When there’s a line at the post office, you wait your turn. If you bump someone with your grocery cart, you apologize. And when other people are talking, you let them finish speaking before you respond.
Most of us do these things because we understand the “unwritten” social rules that guide how we interact with each other. Kids with learning and attention issues, however, often have trouble learning and following basic social rules. Your child may not notice or understand these rules. Or he may lack the self-control needed to follow them.
Helping your child understand social expectations is a good first step toward helping him meet them. Here are five key social rules that can be challenging for kids with learning and attention issues:
Social Rule #1: Meet and greet politely.
- Say greetings, introductions and goodbyes.
- Politely offer and receive compliments.
- Be able to start and finish conversations.
Social Rule #2: Take turns talking.
- Listen when others are speaking and look them in the eye.
- Don’t interrupt.
- Respond appropriately and at the right time.
Social Rule #3: Pay attention to others.
- Stop what you’re doing so you can listen.
- Read people’s emotions through their body language and facial expressions.
- Change your behavior to match what other people are doing, such as quieting down with the rest of the room.
Social Rule #4: Think about others before acting.
- Don’t touch without asking.
- Don’t cut in line.
- Wait your turn.
- Stand a comfortable distance away when talking.
Social Rule #5: Cooperate with others.
- Follow directions when you’re asked to.
- Ask for help when you need it.
- Apologize when necessary.
- Be flexible and open to new ideas.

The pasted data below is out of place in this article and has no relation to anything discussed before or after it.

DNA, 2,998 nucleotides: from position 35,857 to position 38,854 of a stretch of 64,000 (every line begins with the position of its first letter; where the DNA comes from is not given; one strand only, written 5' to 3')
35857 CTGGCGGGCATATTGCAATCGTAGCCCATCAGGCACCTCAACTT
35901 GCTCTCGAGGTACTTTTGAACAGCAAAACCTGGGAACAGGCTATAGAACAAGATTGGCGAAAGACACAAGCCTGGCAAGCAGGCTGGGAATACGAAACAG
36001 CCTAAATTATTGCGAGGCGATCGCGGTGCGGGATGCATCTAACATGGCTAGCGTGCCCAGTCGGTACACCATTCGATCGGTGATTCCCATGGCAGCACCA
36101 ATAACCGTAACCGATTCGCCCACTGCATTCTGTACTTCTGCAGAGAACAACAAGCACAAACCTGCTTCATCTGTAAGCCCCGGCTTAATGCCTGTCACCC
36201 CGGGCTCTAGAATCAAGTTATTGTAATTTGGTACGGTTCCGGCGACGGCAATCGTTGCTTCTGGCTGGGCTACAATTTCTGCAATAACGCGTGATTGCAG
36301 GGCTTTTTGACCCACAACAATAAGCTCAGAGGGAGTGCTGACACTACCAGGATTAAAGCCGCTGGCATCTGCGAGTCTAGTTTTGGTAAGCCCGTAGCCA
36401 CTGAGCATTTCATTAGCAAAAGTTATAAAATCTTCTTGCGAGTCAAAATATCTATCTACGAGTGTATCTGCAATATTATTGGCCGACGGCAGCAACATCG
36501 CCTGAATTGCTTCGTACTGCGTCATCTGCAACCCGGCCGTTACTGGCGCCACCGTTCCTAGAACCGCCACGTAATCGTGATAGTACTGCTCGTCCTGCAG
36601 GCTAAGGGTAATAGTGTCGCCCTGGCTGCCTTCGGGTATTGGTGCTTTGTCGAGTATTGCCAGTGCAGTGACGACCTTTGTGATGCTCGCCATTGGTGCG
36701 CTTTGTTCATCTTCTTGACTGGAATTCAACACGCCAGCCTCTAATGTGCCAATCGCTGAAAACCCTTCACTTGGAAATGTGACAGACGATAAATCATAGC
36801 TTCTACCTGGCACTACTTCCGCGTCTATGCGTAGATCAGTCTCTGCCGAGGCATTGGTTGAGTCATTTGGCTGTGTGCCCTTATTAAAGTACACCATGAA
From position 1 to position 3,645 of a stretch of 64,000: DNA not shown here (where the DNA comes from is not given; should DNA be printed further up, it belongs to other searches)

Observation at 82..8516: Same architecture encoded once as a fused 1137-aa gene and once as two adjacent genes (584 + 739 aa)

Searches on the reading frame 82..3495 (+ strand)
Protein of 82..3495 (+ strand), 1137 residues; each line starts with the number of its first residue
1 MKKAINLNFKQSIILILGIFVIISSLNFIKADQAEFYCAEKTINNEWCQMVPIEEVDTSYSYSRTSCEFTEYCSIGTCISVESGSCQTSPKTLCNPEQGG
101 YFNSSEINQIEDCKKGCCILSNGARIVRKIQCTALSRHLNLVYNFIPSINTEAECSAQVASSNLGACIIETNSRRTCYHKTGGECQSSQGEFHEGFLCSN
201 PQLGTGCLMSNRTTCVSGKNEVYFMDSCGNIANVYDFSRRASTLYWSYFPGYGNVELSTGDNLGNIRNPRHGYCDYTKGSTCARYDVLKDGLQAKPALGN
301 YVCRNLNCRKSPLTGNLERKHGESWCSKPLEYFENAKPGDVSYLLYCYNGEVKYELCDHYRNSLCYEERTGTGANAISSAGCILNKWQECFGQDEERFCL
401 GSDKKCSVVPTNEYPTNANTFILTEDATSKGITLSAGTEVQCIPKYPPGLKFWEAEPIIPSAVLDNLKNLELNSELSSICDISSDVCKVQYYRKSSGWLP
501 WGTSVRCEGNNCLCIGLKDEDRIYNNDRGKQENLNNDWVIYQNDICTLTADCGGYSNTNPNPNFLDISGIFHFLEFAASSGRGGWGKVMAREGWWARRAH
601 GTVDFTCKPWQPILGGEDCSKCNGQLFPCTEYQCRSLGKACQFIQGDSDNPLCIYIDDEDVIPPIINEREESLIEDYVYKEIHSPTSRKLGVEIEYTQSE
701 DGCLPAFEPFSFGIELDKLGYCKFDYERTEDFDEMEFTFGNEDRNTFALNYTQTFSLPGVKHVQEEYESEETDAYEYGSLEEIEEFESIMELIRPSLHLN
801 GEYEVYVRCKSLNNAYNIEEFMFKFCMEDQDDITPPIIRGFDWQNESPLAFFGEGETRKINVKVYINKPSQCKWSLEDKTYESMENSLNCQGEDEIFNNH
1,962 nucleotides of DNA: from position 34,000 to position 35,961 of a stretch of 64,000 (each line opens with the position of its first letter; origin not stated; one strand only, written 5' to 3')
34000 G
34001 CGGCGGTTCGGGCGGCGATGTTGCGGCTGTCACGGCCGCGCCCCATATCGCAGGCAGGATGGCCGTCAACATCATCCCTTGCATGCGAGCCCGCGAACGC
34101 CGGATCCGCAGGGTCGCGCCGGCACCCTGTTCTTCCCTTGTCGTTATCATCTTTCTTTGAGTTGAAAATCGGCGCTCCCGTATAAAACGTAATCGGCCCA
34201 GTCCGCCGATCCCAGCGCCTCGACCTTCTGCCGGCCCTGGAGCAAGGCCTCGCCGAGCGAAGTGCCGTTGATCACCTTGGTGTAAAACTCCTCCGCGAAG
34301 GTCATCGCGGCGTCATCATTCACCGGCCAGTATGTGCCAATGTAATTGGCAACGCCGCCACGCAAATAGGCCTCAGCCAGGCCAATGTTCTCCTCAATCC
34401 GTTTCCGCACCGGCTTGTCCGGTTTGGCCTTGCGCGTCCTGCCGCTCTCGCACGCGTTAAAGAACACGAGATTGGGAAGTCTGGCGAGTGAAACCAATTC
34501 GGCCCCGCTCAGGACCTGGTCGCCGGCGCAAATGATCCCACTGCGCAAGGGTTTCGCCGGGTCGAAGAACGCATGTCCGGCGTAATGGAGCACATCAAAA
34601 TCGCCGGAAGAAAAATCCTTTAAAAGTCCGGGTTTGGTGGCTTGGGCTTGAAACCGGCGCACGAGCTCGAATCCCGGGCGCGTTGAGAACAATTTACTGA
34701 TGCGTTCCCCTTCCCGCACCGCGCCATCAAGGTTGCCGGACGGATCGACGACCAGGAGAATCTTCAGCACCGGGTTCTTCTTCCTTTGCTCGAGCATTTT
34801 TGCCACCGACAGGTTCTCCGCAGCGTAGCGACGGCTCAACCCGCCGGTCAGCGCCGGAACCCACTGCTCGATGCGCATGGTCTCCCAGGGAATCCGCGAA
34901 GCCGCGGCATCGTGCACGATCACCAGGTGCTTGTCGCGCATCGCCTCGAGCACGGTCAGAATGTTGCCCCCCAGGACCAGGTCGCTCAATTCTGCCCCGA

What Happens When Kids Don’t Follow Social Rules
When kids don’t follow social rules, others may think they’re self-centered or uncaring. Other kids may find their behavior annoying and back away. Your child may find himself being left out. Kids with poor social skills may be bullied by other children or viewed by adults as being disrespectful or rude.
Learning and attention issues can affect your child’s social life in different ways. For example, ADHD may cause kids to speak and act impulsively. Nonverbal learning disabilities can affect the ability to read people’s moods and reactions. Language disorders can make conversation difficult.
Parents and teachers can help children with these issues by talking about social skills and practicing them together.
How You Can Help Your Child
You can start by breaking down social rules in ways your child can understand and practice. Role-playing games can be a good way to model appropriate behavior and help him practice responding to different social situations. You can also use your child’s favorite TV shows to focus on reading body language and other social cues.
“Helping your child understand social expectations is a good first step toward helping him meet them.”
Parenting Coach has strategies for helping your child work on interacting, fitting in and other everyday challenges. Be sure to praise him for successful social interactions, too. Giving your child positive—and very specific—feedback can reinforce the behaviors you want him to repeat.
If your child’s social difficulties persist, you may want to consider having him join a social skills group at school or in the community. With practice and support, your child can learn to connect with others successfully.